“Hallo! you Cass!” said Legree, “what’s in the wind now?”
“Nothing; only I choose to have another room,” said Cassy, doggedly.
“And what for, pray?” said Legree.
“I choose to,” said Cassy.
“The devil you do! and what for?”
“I’d like to get some sleep, now and then.”
“Sleep! well, what hinders your sleeping?”
“I could tell, I suppose, if you want to hear,” said Cassy, dryly.
“Speak out, you minx!” said Legree.
“O! nothing. I suppose it wouldn’t disturb you! Only groans, and people scuffing, and rolling round on the barre, floor, half the night, from twelve to morning!”
“People up garret!” said Legree, uneasily, but forcing a laugh; “who are they, Cassy?”
Cassy raised her sharp, black eyes, and looked in the face of Legree, with an expression that went through his bones, as she said, “To be sure, Simon, who are they? I’d like to have you tell me. You don’t know, I suppose!”
With an oath, Legree struck at her with his riding-whip; but she glided to one side, and passed through the door, and looking back, said, “If you’ll sleep in that room, you’ll know all about it. Perhaps you’d better try it!” and then immediately she shut and locked the door.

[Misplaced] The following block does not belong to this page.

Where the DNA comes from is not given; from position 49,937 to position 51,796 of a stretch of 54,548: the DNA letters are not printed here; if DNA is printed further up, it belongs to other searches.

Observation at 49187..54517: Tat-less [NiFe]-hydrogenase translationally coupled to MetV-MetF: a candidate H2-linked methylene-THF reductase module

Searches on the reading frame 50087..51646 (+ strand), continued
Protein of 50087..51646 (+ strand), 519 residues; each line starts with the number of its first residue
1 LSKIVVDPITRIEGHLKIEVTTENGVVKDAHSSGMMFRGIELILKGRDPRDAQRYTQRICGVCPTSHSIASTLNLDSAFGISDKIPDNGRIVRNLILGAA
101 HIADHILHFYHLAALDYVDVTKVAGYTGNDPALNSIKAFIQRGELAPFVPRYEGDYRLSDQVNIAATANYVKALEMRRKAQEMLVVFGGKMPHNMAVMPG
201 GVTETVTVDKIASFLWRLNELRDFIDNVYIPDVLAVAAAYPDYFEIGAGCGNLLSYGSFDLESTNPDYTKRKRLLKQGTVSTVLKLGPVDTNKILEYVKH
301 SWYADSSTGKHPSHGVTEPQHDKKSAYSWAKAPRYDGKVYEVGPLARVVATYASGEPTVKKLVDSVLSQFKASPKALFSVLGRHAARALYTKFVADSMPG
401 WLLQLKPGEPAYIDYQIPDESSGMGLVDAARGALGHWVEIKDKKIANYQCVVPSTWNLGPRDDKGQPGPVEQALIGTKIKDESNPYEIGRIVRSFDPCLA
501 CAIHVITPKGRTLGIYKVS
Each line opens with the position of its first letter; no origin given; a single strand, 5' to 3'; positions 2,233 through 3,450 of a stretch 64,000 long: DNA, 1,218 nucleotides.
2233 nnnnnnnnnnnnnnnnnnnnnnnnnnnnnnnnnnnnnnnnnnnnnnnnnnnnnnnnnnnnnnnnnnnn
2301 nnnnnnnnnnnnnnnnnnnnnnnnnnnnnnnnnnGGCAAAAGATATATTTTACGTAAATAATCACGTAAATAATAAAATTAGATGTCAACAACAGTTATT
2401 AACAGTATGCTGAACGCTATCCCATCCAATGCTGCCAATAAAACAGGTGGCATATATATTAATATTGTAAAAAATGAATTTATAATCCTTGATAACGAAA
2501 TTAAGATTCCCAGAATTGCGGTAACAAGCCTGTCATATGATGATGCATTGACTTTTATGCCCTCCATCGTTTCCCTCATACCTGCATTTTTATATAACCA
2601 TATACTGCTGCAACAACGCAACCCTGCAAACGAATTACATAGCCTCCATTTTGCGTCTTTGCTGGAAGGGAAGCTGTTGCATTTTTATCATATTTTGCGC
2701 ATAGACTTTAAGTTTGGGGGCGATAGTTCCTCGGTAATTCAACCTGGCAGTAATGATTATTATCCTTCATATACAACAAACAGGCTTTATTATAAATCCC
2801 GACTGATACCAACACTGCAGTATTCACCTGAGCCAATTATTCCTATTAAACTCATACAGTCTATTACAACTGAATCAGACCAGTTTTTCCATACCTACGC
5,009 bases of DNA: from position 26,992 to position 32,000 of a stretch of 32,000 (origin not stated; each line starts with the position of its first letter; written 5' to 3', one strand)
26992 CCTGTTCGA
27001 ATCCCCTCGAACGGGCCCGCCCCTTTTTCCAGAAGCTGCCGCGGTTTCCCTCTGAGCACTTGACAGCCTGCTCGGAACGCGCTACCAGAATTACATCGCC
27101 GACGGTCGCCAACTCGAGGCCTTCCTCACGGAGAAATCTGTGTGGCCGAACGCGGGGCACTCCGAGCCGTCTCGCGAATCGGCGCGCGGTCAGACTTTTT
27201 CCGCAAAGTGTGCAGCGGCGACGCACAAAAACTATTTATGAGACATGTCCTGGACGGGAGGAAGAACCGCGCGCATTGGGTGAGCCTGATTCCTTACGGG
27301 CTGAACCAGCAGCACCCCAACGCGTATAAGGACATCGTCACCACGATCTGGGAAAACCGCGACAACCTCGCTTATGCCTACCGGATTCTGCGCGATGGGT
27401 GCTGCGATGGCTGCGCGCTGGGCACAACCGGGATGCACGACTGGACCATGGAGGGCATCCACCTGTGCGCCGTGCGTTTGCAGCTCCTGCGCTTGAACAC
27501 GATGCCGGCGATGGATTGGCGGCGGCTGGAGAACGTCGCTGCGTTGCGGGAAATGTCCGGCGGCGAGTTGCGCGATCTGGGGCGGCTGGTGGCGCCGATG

Legree blustered and swore, and threatened to break down the door; but apparently thought better of it, and walked uneasily into the sitting-room. Cassy perceived that her shaft had struck home; and, from that hour, with the most exquisite address, she never ceased to continue the train of influences she had begun.
In a knot-hole of the garret, that had opened, she had inserted the neck of an old bottle, in such a manner that when there was the least wind, most doleful and lugubrious wailing sounds proceeded from it, which, in a high wind, increased to a perfect shriek, such as to credulous and superstitious ears might easily seem to be that of horror and despair.
These sounds were, from time to time, heard by the servants, and revived in full force the memory of the old ghost legend. A superstitious creeping horror seemed to fill the house; and though no one dared to breathe it to Legree, he found himself encompassed by it, as by an atmosphere.
No one is so thoroughly superstitious as the godless man. The Christian is composed by the belief of a wise, all-ruling Father, whose presence fills the void unknown with light and order; but to the man who has dethroned God, the spirit-land is, indeed, in the words of the Hebrew poet, “a land of darkness and the shadow of death,” without any order, where the light is as darkness. Life and death to him are haunted grounds, filled with goblin forms of vague and shadowy dread.
Legree had had the slumbering moral elements in him roused by his encounters with Tom,—roused, only to be resisted by the determinate force of evil; but still there was a thrill and commotion of the dark, inner world, produced by every word, or prayer, or hymn, that reacted in superstitious dread.